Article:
Eat Like a Fish Citizen Scientists Week 17-26

As the weeks in our Eat Like a Fish Citizen Science Research project went on, I got bogged down with other work and never had the chance to post the experiences of our amazing citizen scientists, so I am doing it now. Here are some of our favorites from weeks 17-26 and stay tuned for a final wrap up post!

 Everything Bagel Crusted Swordfish

Everything Bagel Crusted Swordfish

Julia Mennone from Rhode Island (Week 17)

“I was hoping to find swordfish! There were two types of tuna but the seafood counter staff couldn't confirm where either was landed. The swordfish was confirmed to have landed in Rhode Island (can't get more local than that). We had prepared swordfish like this in the past- with this everything bagel spice from Trader Joe’s (got this idea from a restaurant in West Hartford years ago). We coated the fish in a layer of black sesame seeds and then we added the everything bagel spice which created a crunchy crust when seared… yummy! Added some steamed sugar snap peas and ginger rice to round out the dinner.”

 

 

David Ford from Rhode Island (Week 18)

 Seared sea scallops with creamed corn

Seared sea scallops with creamed corn

“The Local Catch had scallops from George's Bank and I was lucky that it was one of my choices for the week. I seared the scallops in a cast iron pan at very high heat and served on a bed of creamed corn that I had charred on the grill. Yum!”

 

 Crab stuffed haddock with roasted cauliflower and corn

Crab stuffed haddock with roasted cauliflower and corn

Paul Anderson from Maine (Week 18)

“Plenty of options for cooking Haddock. I made baked stuffed haddock. Of course, the fun part is coming up with an interesting stuffing, so I found some fresh crab meat. Mixed in minced Shallots, minced celery, a little bit of panko bread brumbs, egg, Dijon, sour cream, salt and pepper. It came out perfect. You only need a little bit of the mustard and sour cream blended with the egg to get some binding and a mild flavor on top of the crab and haddock. I cooked it hot at 400 for about 20 minutes and it stayed moist and flaky.”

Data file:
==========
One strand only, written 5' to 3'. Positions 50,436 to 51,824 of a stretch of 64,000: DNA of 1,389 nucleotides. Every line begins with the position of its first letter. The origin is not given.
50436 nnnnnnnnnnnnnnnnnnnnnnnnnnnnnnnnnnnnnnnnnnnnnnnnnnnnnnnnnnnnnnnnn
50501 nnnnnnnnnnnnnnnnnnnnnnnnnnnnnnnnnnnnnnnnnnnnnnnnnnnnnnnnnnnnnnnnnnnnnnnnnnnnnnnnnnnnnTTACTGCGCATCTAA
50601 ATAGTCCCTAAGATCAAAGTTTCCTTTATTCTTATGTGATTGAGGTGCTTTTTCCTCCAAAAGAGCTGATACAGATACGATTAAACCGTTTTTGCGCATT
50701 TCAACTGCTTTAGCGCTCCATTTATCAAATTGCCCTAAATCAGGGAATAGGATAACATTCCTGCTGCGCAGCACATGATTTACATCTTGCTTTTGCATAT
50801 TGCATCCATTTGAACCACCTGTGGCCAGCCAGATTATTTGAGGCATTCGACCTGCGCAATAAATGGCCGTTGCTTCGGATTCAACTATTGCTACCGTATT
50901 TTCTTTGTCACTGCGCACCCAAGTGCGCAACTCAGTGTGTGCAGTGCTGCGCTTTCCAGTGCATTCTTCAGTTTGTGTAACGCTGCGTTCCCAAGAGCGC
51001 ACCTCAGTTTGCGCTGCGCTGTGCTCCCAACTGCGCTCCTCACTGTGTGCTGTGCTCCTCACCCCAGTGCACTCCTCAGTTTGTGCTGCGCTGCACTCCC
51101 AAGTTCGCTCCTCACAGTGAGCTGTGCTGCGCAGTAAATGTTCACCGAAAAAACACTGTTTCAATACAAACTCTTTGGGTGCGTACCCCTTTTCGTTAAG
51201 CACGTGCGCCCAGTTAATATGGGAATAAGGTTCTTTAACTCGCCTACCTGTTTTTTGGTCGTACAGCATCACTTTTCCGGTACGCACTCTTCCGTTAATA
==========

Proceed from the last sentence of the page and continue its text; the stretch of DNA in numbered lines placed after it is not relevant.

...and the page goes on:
Deborah Mager from Connecticut (Week 19)

 Smooth Dogfish a keeper!

Smooth Dogfish a keeper!

“I called my “go to” guy early this week and asked if he could find for me in order of preference: (1) Sea Robin; (2) Smooth dogfish; (3) Pollock; or (4) Summer Flounder (fluke). I was so disappointed but not surprised that he could not find Sea Robin for me, but my disappointment was not long lived because Robert found Smooth dogfish for me What the heck is it? Can’t cook it until I consult the Fish List Species (an invaluable tool throughout this project). Neat! It’s a small shark and highly abundant. I found some information that said it is used as a substitute for cod and is interchangeable in recipes. Smooth versus Spiny? They look different in the pictures on the Fish List Species site, and other information I found was that Smooth dogfish is often sold at a higher price point and that the majority of dogfish seen in markets labeled “dogfish” is spiny dogfish not smooth dogfish. I would have to trust my “go to” guy that I was getting the Smooth dogfish because my husband had gone to purchase it and I wasn’t going to get to see it whole. OMG! This species is a keeper! Firm, very mild tasting, no bones, helps the ecosystem, and extremely inexpensive. I would even serve it for company. Just make sure you take the skin off first before serving it to your guests. Another bonus was finding a cookbook that I purchased while I was looking for recipes. It has 200 simple, authentic Italian home cooking recipes for preparing local, sustainable fish and produce. Dogfish is the next best thing since sliced bread!”

 

Kate Aubin from Rhode Island (Week 19)

 Seared sea scallops with fried sage and a brown butter sauce over angel hair pasta

Seared sea scallops with fried sage and a brown butter sauce over angel hair pasta